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Just a place for the odd thoughts, updates, and the detritus of my mind that doesn't belong on social media.

Posted: Nov 4th, 3:59am

The Church Grim

Over on rpg.net, forum member Felix has been conducting a read-through of the AD&D Monster Manual II. One of the entries is the Grim, a shapeshifting black dog in the finest tradition of the many "Black Dogs" appearing in British fairy folklore.

Unlike most Black Dogs, which are generally fairy creatures, the Church Grim is a spirit that protects churchyards from grave robbers and other criminals.

The tradition (which appears both in England and Scandinavia) has the Church Grim as a person, the first to be buried in a new churchyard, whose soul has to watch over it. To spare a human soul this duty an animal might be buried first. In England this seems to always be a dog, but in Scandinavian tradition the Kirkegrim might be a bear, pig, or horse as well.

One of the biggest influences on my childhood imagination was Katherine Brigg's 1976 Dictionary of Fairies, a book that was battered and dog-eared when I got my copy, and which is even moreso now, many years later. In the dictionary, Briggs describes hundres of fairy entities and tropes, indexing them all with a list of descriptive themes and motifs (which you can look up at the back of the book). As soon as I saw the RPGnet post about the Grim I was sure that it was included in the Dictionary, and indeed it was.

[...] when a new churchyard was opened it was believed that the first man buried there had to guard it against the Devil. To save a human soul from such a duty a pure black dog was buried in the north part of the churchyard as a substitute. Katherine Briggs, A Dictionary of Fairies

Eden Phillpotts (a very prolific author of the early to mid 20th Century) wrote a story called "The Church Grim" in 1914, revolving around the mystery discovery ...

Posted: Oct 21st, 4:14am

Waxing Lyrical about Hypercard

Apple's late lamented Hypercard (lamented by me at least) was my first real brush with computer programming. It certainly led me to become a programmer, and it probably had a lot to do with my later interest in MUSHes and MUDs (which had some coding similarities), which in turn is how I met my wife — so you could say it was moderately influential on my life.

What was Hypercard?

Hypercard was what you'd now call an app development tool, but in black and white bitmaps on old Apple Macs in the 1980s.

If that sounds dry, it wasn't. Hypercard appeared, for free with every Mac, in an era when websites were unknown, and writing software for PCs and (especially) Macs, was a full-time undertaking with a massive learning curve. In that era of gated programming, Hypercard let you create your own software with a few clicks of a mouse, and share it with other people. Hypercard stacks came free on the CDs on the fronts of magazines. You could subscribe to user groups that would send collections of stacks around on floppy disk. Hypercard scripts appeared in fanzines, in much the same way that BASIC scripts had been listed in the gaming mags of the Commodore and Spectrum era.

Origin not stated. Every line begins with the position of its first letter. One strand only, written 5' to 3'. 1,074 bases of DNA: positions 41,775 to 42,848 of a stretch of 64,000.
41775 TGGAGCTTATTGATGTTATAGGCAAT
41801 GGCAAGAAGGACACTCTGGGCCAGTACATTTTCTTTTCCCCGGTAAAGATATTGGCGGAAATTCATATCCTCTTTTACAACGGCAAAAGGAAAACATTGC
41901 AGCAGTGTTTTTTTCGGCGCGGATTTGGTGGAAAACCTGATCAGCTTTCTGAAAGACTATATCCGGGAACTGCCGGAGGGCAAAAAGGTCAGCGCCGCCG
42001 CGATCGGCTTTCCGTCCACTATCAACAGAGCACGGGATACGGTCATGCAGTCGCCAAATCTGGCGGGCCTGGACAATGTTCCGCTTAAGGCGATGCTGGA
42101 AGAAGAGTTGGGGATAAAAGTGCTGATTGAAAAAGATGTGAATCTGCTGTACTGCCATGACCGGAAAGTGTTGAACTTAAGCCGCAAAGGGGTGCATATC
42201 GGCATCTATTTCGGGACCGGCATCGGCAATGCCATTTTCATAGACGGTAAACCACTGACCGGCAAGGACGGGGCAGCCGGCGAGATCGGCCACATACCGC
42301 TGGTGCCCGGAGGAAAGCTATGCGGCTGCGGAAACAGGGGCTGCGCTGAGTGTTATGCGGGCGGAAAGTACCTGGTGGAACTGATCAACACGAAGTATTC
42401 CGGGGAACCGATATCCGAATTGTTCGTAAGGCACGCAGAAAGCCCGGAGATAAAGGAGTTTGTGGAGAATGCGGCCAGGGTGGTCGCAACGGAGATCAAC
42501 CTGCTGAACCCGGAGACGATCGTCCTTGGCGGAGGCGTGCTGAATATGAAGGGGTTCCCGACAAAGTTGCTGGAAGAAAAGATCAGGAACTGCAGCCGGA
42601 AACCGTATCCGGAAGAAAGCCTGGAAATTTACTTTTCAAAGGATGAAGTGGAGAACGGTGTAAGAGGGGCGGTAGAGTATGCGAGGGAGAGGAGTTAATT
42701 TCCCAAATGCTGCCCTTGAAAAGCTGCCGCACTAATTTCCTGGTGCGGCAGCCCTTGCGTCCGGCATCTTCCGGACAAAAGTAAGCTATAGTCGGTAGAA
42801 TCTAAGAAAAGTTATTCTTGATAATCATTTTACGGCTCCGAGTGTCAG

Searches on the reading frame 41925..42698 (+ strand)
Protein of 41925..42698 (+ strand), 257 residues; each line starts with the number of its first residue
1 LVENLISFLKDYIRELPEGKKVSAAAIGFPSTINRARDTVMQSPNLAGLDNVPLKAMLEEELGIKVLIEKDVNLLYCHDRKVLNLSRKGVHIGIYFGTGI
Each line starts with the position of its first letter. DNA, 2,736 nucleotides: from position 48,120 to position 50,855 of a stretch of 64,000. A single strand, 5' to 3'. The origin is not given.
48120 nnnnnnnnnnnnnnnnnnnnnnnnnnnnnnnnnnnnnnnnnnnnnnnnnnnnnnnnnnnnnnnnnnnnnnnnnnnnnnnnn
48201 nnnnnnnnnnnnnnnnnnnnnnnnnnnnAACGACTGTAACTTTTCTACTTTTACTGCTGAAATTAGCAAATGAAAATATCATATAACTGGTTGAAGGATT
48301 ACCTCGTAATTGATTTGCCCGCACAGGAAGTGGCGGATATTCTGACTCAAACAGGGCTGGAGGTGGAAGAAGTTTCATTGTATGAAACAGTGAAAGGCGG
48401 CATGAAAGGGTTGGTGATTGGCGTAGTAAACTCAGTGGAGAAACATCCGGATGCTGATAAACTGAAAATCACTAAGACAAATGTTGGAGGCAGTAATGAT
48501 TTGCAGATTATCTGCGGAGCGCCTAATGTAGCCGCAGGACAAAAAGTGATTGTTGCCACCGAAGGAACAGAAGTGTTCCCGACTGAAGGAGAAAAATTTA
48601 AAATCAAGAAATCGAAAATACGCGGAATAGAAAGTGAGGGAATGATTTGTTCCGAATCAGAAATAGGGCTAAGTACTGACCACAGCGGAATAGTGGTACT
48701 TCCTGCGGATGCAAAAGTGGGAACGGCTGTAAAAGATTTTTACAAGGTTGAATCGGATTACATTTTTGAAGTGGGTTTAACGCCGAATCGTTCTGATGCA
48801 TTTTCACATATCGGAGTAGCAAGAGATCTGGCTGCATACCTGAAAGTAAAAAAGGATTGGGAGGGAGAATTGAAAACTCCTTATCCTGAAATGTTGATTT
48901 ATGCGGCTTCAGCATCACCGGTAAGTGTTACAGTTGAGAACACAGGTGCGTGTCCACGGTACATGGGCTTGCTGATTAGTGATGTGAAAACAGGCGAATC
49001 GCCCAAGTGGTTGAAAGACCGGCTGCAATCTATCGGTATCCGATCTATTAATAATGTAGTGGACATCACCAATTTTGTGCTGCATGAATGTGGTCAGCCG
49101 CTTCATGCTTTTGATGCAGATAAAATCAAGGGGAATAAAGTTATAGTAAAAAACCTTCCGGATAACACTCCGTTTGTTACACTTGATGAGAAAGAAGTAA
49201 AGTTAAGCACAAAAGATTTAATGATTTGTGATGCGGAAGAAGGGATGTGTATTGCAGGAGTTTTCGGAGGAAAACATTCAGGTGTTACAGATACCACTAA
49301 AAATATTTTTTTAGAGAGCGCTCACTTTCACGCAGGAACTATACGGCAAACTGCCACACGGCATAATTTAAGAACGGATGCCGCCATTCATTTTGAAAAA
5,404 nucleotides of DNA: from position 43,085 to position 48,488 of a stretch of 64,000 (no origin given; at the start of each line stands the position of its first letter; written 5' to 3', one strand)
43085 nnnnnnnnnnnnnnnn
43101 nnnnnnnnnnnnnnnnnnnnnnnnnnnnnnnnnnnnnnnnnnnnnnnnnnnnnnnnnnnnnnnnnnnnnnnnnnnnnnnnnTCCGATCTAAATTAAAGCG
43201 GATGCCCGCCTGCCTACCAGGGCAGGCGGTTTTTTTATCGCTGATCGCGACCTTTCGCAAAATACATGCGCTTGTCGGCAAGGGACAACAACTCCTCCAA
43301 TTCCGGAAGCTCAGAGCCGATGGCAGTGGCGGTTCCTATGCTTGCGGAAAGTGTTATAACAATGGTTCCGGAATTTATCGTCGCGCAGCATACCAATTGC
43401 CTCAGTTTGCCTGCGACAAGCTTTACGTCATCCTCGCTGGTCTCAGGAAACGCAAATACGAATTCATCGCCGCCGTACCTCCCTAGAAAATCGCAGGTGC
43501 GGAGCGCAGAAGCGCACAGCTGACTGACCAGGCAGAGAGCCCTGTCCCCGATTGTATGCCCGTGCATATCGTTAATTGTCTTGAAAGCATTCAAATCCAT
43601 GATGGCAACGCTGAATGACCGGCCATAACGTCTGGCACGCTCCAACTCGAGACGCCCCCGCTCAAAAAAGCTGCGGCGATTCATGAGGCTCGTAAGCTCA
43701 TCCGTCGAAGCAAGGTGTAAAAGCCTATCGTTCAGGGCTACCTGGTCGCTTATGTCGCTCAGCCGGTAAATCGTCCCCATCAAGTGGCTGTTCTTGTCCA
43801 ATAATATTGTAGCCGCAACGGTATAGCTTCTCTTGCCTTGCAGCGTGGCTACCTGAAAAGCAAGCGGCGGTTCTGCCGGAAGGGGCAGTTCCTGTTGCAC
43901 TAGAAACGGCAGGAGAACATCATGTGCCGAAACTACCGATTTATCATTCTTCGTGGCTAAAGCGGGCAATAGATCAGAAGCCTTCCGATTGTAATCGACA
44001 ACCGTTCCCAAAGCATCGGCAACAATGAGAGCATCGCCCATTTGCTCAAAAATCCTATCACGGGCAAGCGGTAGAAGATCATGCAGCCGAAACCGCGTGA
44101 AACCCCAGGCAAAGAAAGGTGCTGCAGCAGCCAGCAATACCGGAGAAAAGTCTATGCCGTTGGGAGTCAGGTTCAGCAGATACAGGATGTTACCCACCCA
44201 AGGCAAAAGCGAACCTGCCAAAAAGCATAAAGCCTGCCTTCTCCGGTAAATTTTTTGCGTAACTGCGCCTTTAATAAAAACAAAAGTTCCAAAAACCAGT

Grimmoire Hypercard Stack
You want a picture, here's one of my stacks

How well I remember the joy of getting a new Hypercard disk in the post from one of the members of my fan group. I even sent out a few of my own, if I remember rightly (it was 30 years ago). Yes yes, you get all that joy now on the Internet for a fraction of the work, but that was then.

Hypercard also became a commercial tool of choice. If you bought yourself an electronic encyclopedia, catalogue, or educational program for the Mac in the late 80s and early 90s it probably came in the form of a Hypercard stack.

How did it work?

Hypercard let you create stacks. Stacks were a series of cards (screens) each of wh...

Posted: Oct 18th, 7:27am

Recent Artwork

I've been participating in Inktober, as I have for the last few years, and posting the results on DeviantArt for those interested, but I've also been working on some gaming art for various projects.

Game Covers

I recently uncovered (or rediscovered) some old gaming projects that I haven't worked on for years. DiceWars and A Parliament of Rooks. (Want to playtest either of them, let me know!). As part of bringing these games back to life I needed new covers for them, and here they are.

DiceWars Cover Parliament of Rooks Cover

Posted: Oct 2nd, 8:35am

Benefits of Living Standards in D&D 5E

The 5th Edition of D&D defines six levels of living conditions, from Wretched up to Aristocratic with different costs associated. However, apart from hob-nobbing with the rich (or the poor) there are no real mechanical benefits to each standard of living. This leads many players to ask: "Why pay 25gp a night to live at a Wealthy Standard, when I could sleep in a ditch for free?"

The most obvious answer is: "Because you won't have to sleep in a ditch!" but roleplaying benefits are not mechanical rewards, and some people are more focussed on the later than the former, which is a perfectly fine way to play. If you need your gold to buy diamonds for ressurection, you won't want to waste it on expensive inns.